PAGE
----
UJBL: Your Presidential year is dedicated to the empowerment and leadership of women in the legal profession. How would you describe the situation in the profession in general. And particularly in England and Wales?
Christina Blacklaws (CB): As the centenary of the 1919 Sex Disqualification (Removal) Act, this is a landmark year for women in the profession. It denotes a historic moment; 100 years since women won the right to practice for the very first time.
This is a time, of course, to reflect on the considerable progress that’s been made. However, we must also acknowledge that there is so much work left to do. We know that 60% of new entrants into the profession have been women, but women only represent 30.8% of partners in private practice.
That’s why over the past year, we have focused on uncovering the hidden barriers that hinder the progression of women in law. We’ve held over two hundred roundtables and conducted the largest ever international survey on this topic. Nearly 12,000 women and men have taken part.
As a result, we have been able to outline three primary obstacles to progression: unconscious bias, the gender pay gap and a lack of flexible working. If we are to enable more women to reach positions of senior leadership, we must be willing to get to grips with those issues as we strive towards building more inclusive and flexible workplace cultures.
UJBL: What are the current policy trends across UK law firms and globally?
CB: Law firms based in the UK and global law firms with substantial operations in the UK, play a central role in the UK’s successful service sector. English law and legal services emanating from the UK are a key export and, as a result, large law firms take an increasingly global view of the legal services market. That’s why the most successful firms are placing an emphasis on modernization, particularly the need for innovation in the provision of legal services. They are making maximum use of legal tech, an area where the UK leads the world. Keeping up the pace with these trends is amongst the primary challenges for UK firms and those operating in the UK.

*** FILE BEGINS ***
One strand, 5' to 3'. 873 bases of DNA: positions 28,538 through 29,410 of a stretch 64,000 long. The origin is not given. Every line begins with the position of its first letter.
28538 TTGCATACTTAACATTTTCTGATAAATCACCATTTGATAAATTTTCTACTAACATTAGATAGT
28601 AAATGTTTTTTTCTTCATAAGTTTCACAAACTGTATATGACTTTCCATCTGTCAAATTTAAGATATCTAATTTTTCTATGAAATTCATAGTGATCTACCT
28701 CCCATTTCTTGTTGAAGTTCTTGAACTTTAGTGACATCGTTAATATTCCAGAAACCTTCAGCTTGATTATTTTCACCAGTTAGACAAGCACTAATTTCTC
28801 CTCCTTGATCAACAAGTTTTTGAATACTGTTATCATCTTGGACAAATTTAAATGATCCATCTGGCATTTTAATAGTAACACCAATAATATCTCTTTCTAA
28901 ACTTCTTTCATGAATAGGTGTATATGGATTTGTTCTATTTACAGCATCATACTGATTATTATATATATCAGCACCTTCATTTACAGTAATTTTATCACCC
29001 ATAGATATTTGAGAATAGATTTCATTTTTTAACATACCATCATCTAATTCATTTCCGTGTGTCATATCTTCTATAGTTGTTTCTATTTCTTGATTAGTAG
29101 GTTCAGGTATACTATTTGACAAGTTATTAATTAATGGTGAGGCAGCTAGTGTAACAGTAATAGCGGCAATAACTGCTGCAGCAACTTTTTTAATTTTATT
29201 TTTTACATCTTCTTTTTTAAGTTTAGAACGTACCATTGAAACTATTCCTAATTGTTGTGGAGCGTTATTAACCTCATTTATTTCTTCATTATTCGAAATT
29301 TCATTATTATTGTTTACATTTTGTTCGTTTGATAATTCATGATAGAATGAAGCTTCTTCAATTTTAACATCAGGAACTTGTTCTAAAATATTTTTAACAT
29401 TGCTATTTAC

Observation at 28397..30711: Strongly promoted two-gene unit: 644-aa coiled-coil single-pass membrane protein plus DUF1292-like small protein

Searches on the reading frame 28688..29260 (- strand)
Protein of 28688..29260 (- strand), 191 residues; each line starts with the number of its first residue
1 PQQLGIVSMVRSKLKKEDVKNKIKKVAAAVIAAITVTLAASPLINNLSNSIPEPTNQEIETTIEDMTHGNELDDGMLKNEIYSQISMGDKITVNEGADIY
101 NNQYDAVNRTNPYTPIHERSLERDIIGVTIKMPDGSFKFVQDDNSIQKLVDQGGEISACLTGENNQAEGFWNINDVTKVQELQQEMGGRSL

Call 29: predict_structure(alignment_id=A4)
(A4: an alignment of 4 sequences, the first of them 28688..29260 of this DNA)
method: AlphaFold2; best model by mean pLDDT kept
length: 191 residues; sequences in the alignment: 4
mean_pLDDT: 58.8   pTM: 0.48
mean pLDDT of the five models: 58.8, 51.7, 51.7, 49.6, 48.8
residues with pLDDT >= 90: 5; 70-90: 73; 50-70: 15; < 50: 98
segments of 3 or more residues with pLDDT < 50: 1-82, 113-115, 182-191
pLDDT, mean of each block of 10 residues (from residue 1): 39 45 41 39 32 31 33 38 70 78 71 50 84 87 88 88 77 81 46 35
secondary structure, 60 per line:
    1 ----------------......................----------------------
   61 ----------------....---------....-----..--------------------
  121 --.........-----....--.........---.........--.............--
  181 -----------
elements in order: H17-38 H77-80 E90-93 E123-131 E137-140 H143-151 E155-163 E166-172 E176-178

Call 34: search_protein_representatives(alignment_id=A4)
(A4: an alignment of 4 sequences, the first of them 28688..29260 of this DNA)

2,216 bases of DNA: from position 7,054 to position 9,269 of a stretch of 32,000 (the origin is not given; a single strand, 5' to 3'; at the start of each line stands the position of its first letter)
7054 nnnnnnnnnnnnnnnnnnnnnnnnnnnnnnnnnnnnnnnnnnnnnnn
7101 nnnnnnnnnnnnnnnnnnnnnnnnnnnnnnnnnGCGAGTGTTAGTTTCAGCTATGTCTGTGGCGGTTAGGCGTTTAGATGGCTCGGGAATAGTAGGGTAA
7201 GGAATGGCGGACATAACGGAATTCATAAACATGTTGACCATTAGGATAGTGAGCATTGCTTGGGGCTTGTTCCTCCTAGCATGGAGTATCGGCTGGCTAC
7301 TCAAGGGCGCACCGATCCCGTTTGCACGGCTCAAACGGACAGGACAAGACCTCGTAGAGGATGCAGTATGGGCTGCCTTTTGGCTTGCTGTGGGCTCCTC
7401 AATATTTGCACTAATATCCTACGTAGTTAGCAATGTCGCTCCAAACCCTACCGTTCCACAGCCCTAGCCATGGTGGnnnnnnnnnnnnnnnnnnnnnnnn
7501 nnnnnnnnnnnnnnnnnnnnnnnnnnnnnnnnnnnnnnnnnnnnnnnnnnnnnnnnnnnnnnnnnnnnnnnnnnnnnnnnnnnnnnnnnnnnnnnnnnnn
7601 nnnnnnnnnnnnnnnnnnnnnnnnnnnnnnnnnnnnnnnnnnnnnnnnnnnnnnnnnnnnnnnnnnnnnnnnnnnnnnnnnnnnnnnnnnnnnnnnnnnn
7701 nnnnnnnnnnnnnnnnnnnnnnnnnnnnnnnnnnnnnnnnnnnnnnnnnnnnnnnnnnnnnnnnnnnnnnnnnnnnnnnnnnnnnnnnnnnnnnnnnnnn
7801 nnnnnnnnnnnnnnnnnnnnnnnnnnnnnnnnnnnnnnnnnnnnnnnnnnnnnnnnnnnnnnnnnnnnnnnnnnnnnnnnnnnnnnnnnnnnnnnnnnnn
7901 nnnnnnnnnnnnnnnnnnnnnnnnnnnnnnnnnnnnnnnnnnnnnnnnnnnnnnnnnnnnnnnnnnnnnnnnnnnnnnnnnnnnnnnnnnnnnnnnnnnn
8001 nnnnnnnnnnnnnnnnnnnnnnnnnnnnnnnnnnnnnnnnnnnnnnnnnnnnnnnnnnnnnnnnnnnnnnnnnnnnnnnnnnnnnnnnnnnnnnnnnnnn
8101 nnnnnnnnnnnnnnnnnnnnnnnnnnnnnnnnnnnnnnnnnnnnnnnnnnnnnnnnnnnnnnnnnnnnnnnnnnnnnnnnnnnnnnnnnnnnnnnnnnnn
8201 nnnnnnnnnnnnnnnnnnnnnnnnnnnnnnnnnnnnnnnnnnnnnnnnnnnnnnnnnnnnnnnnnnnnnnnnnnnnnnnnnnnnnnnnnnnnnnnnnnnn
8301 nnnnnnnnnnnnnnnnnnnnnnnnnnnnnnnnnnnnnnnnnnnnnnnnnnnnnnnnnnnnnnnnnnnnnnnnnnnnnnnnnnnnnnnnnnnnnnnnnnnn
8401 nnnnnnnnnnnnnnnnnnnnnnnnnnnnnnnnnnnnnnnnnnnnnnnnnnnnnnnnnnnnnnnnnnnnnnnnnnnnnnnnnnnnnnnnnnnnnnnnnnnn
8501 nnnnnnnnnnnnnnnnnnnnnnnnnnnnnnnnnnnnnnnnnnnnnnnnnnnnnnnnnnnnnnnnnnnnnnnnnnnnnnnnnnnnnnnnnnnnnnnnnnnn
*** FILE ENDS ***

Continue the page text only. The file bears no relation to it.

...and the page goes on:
We at the Law Society are devoting substantial efforts to promoting achievements in this field, to ensure that UK law firms continue to be leaders in a competitive global market.
UJBL: How would you comment on the situation that there is a substantial gap in compensation even in Magic Circle law firms?
CB: The Gender Pay Gap reporting requirement has been an effective policy as it has shone a light on this issue and, often for the first time, firms have been looking at their reward information through the lens of gender equality. The fact that many law firms have larger than average gender pay gaps is concerning, and something which I hope is getting real attention in those firms.
We have produced a Gender Pay Gap Toolkit which enables firms to identify and then address any pay gap issues. We are also encouraging firms to include their partners in their gender pay gap reporting and to report on their ethnicity pay gap as well.
UJBL: What can the Law Society of England and Wales do to increase the role of women? Can you give us some examples of your recent achievements and share your plans?
CB: Historically, the work culture in law firms has been set by men. Transforming those cultures has to be a prerequisite to unlocking more opportunities for women in the profession. By exposing the challenges, we hope to support firms in creating that change.
Firstly, there must be an acknowledgement and willingness to address unconscious bias. In our research this emerged as the biggest barrier to women’s career progression — 52% of respondents feeling it prevents women from reaching senior leadership positions, yet only 11% receive consistent unconscious bias training at work. I have spoken to many women who believe they have been held to different standards of behavior opposite male colleagues.
60% of respondents in the Law Society’s survey reported being aware of a gender pay gap in their organization, but only 16% saw visible steps being taken to address this. We want to empower women to be able to have “difficult” conversations about pay equality without simply being labelled “pushy”.
Finally, 91% of respondents in the Law Society’s survey saw flexible working as key to improving diversity in the legal profession, but only 52% work in organizations where flexible policies are consistently enforced. Firms must consider introducing flexible working patterns to show that it is the quality of work, rather than the number of hours spent in the office, that matters.
We are encouraging law firms to fall behind this vision of a more positive and inclusive environment. As a profession which strives to uphold justice, the legal sector must be at the forefront of the fight for equality in the workplace.
We are holding an international symposium on Thursday 20 — Friday 21 June 2019 in London. I hope that as many colleagues from Ukraine — men as well as women — will attend.